China’s strongest ally in the South China Sea – Thailand, is quietly but firmly pushing back against Beijing. It has decided to not only postpone the procurement of two submarines from China but has also shelved the Chinese proposal for building a canal in the Bay of Bengal replacing it with its own project.
China’s Strongest Ally In The Asia Pacific Stalls Defence Deal, Cancels Massive Infra Project
Following public outrage over the US$724 million purchase of two submarines from China, Thailand has now delayed the deal. Under a 2015 deal, Thailand was one of the first countries to buy Chinese naval hardware and finalized its purchase of three submarines in 2017, with the first one expected to be delivered in 2023.
The order for two more submarines was approved this month for US$723.9 million by the parliamentary committee – a move that saw public outrage as the country suffers from a declining economy.
“The navy will negotiate with China to delay for another year,” said Anucha Burapachaisri, a government spokesperson. “The prime minister has given priority to the concern of the public who are worried about the economy,” he added.
As reported earlier by EurAsian Times, the Kra Canal is China’s attempt at solving its ‘Malacca problem’. The 120 kilometers long Thai canal is an integral part of China’s Maritime Silk Road initiative, which, in itself, is a key constituent of the ambitious One Belt One Road project.
The Malacca strait is one of the busiest routes with reportedly, 84,000 ships passing through it every year carrying around 30 percent of global sea trade. It connects the Pacific Ocean with the Indian Ocean. By building the Kra Canal, China will be able to bypass the Malacca strait cutting both time and distance.
“The real concern is that it [Thai Canal] would further undermine the independence of poor southeast Asian countries like Myanmar and Cambodia, which have comparatively weak civil societies that are highly vulnerable to Chinese interference. And it absolutely imperils Thailand,” a report in the Foreign Policy.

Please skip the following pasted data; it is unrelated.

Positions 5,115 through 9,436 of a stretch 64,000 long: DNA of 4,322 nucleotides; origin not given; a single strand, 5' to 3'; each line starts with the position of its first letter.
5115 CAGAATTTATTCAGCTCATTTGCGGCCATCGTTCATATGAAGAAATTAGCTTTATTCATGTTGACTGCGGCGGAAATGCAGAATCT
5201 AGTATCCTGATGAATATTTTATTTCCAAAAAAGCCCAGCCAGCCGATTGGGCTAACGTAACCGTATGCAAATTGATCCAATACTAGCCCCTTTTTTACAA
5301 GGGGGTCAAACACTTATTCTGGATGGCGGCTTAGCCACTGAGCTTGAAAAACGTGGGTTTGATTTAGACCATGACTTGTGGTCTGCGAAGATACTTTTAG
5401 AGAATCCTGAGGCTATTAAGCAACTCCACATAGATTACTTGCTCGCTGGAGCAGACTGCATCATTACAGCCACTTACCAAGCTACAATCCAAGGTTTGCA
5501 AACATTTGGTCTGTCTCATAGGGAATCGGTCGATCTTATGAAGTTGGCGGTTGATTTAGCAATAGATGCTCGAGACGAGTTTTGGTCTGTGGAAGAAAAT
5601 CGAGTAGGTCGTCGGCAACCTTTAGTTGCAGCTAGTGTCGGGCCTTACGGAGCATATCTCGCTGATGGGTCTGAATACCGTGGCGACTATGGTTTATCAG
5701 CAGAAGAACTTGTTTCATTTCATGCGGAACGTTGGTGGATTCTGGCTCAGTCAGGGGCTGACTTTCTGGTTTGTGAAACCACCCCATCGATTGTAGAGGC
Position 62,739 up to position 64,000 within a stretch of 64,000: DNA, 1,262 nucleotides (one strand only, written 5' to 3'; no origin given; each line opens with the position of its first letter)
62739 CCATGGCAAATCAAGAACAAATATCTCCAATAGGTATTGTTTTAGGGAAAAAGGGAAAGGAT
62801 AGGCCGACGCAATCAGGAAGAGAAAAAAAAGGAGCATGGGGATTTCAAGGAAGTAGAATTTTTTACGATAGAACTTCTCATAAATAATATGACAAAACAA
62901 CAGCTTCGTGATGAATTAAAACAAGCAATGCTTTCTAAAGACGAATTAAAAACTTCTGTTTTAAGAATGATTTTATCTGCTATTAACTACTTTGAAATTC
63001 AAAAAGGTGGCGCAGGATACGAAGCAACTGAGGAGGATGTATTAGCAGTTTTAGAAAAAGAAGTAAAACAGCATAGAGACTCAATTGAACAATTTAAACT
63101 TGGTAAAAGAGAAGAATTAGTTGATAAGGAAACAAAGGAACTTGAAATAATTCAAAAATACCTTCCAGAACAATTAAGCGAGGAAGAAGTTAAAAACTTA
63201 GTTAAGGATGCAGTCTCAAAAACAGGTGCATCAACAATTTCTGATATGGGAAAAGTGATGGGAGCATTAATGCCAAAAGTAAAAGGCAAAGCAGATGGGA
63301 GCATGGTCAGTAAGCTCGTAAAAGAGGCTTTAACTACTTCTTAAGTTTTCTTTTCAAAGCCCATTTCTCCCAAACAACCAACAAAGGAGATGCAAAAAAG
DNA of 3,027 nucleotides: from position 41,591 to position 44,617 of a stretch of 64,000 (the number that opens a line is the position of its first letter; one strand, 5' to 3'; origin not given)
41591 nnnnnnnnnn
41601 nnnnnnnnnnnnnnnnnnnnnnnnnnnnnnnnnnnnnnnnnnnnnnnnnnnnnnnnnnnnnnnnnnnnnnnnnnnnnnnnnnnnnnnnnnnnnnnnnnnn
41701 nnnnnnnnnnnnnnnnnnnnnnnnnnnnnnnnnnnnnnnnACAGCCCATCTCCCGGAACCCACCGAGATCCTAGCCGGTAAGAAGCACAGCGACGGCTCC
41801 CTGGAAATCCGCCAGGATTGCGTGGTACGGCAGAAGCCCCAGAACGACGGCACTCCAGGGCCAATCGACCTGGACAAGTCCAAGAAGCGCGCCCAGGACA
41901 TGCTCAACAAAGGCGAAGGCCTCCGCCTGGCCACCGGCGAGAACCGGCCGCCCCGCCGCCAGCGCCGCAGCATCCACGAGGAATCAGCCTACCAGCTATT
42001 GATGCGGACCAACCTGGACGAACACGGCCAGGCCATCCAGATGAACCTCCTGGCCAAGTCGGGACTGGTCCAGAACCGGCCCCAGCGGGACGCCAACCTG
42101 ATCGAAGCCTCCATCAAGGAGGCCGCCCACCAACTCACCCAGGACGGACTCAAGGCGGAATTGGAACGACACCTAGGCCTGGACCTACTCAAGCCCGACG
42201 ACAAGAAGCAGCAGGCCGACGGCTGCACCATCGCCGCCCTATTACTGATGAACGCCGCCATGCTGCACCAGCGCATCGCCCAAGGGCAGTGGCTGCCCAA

The step to replace this proposal with its own project would come as a relief to New Delhi which was spooked by increasing Chinese foothold in the high seas. To counter the increasing Chinese presence in the Indian Ocean, India is working on the military up-gradation in its island territories.
According to top military officials cited by HT, the airstrip at INS Kohassa, Shibpur in North Andamans and the Campbell strip at Nicobar will be upgraded into full-fledged fighter bases.
According to Bloomberg, Thailand is looking to construct a land passageway that would connect the Indian and Pacific Oceans, bypassing one of the world’s busiest shipping lanes.
“The [Malaccal] Strait has become quite congested,” Transport Minister Saksiam Chidchob said in an interview. “Using an alternative route through Thailand would cut shipping time by more than two days, which is very valuable for businesses.”
Thailand is planning to develop two deep seaports on either side of the country’s southern coasts, and link them via highway and rail, according to Saksiam. The 100-kilometer “land bridge” would replace an existing proposal to dredge a canal through the isthmus.
That would cause too much destruction to the environment, he said. The government has approved a 75 million baht ($2.4 million) budget for a study to examine the construction of two seaports, and another 90 million baht to examine highways and rails linking them, he added.
Thailand’s pushback comes as a favorable sign for the US and India who can effectively counter Chinese expansionism. With barely any allies left in the South China Sea, this is seen as another geopolitical defeat for China.